Friday, January 29, 2010

Ferris Bueller's Day Off

After watching The Breakfast Club, I couldn't help myself and went on a John Hughes film watching "binge", and by binge I mean also watching Ferris Bueller's Day off. I was lucky enough to find the John Hughes commentary on this film. I've seen it a million times before and Ferris Bueller is one of my favorites. He's hands down, the coolest guy I've ever met, even if it was through the television screen. You might even say this character was what put Matthew Broderick on the movie map. Ferris was the kind of kid I wish I had known in real life and sometimes even aspired to be myself.
As the back of the movie reads:
Ferris Bueller. Larger than life. Blessed with a magical sense of serendipity. He's a model for all those who take themselves too seriously. A guy who knows the value of a day off. "Ferris Bueller's Day Off" chronicles the events in the day of a rather magical young man, Ferris. One spring day, toward the end of his senior year, Ferris (Matthew Broderick) gives into an overwhelming urge to cut school and head for downtown Chicago with his girl (Mia Sara) and his best friend (Alan Ruck), to see the sights, experience a day of freedom and show that with a little ingenuity, a bit of courage and a red Ferrari, life at 17 can be a joy.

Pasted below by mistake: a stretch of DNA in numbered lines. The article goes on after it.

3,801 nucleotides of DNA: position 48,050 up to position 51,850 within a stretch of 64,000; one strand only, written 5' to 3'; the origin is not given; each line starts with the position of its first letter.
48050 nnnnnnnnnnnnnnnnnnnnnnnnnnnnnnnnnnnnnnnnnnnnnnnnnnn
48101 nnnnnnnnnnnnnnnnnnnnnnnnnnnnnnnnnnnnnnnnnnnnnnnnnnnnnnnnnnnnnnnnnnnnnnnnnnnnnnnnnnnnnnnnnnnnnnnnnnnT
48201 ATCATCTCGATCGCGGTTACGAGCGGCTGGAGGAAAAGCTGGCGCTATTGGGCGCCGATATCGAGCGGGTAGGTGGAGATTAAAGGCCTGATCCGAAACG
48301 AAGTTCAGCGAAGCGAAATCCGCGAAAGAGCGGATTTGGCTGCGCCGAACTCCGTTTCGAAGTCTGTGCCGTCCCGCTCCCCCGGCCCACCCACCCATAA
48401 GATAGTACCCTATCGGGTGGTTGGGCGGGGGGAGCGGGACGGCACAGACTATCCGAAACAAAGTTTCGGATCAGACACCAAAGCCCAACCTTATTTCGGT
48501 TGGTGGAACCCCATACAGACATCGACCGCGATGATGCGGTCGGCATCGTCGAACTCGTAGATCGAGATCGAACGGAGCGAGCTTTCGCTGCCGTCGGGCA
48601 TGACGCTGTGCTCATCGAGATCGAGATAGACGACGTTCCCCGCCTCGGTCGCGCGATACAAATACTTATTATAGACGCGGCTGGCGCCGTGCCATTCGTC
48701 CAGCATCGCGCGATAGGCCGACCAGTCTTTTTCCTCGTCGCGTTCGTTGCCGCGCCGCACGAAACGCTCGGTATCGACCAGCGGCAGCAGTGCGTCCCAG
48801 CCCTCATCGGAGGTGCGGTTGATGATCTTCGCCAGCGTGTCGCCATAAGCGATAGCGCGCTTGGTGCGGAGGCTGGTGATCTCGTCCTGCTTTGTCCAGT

I love Jeannie's little mouth wipe/hand gesture here. So immature but so great. These beginning scenes of the movie really summed up teenagers as a whole, although they seem innocent, they are really capable of much more. For example, Ferris diceiving his parents by acting like a small, helpless child while he has greater plans to spend the day skipping school or the way he childishly plays with his hair in the shower while talking about politics.

Growing up, I watched Ben Stein on the Fox news business program block "The Cost of Freedom". In between "Bulls & Bears" and "Forbes on Fox" there was "Cavuto on Business". Every weekend morning, I would wake to the sounds of Ben Stein's voice arguing away with Neil Cavuto and Jack Welch on politics and the economy. So you can imagine what a strange sense of nostalgia I had seeing him as Ferris's high school teacher.
"Anyone, Anyone?"

Here we have Ferris dancing to the theme song for "I dream of Jeanie", and then we cut to a seriously peeved Jeanie Bueller. haha.

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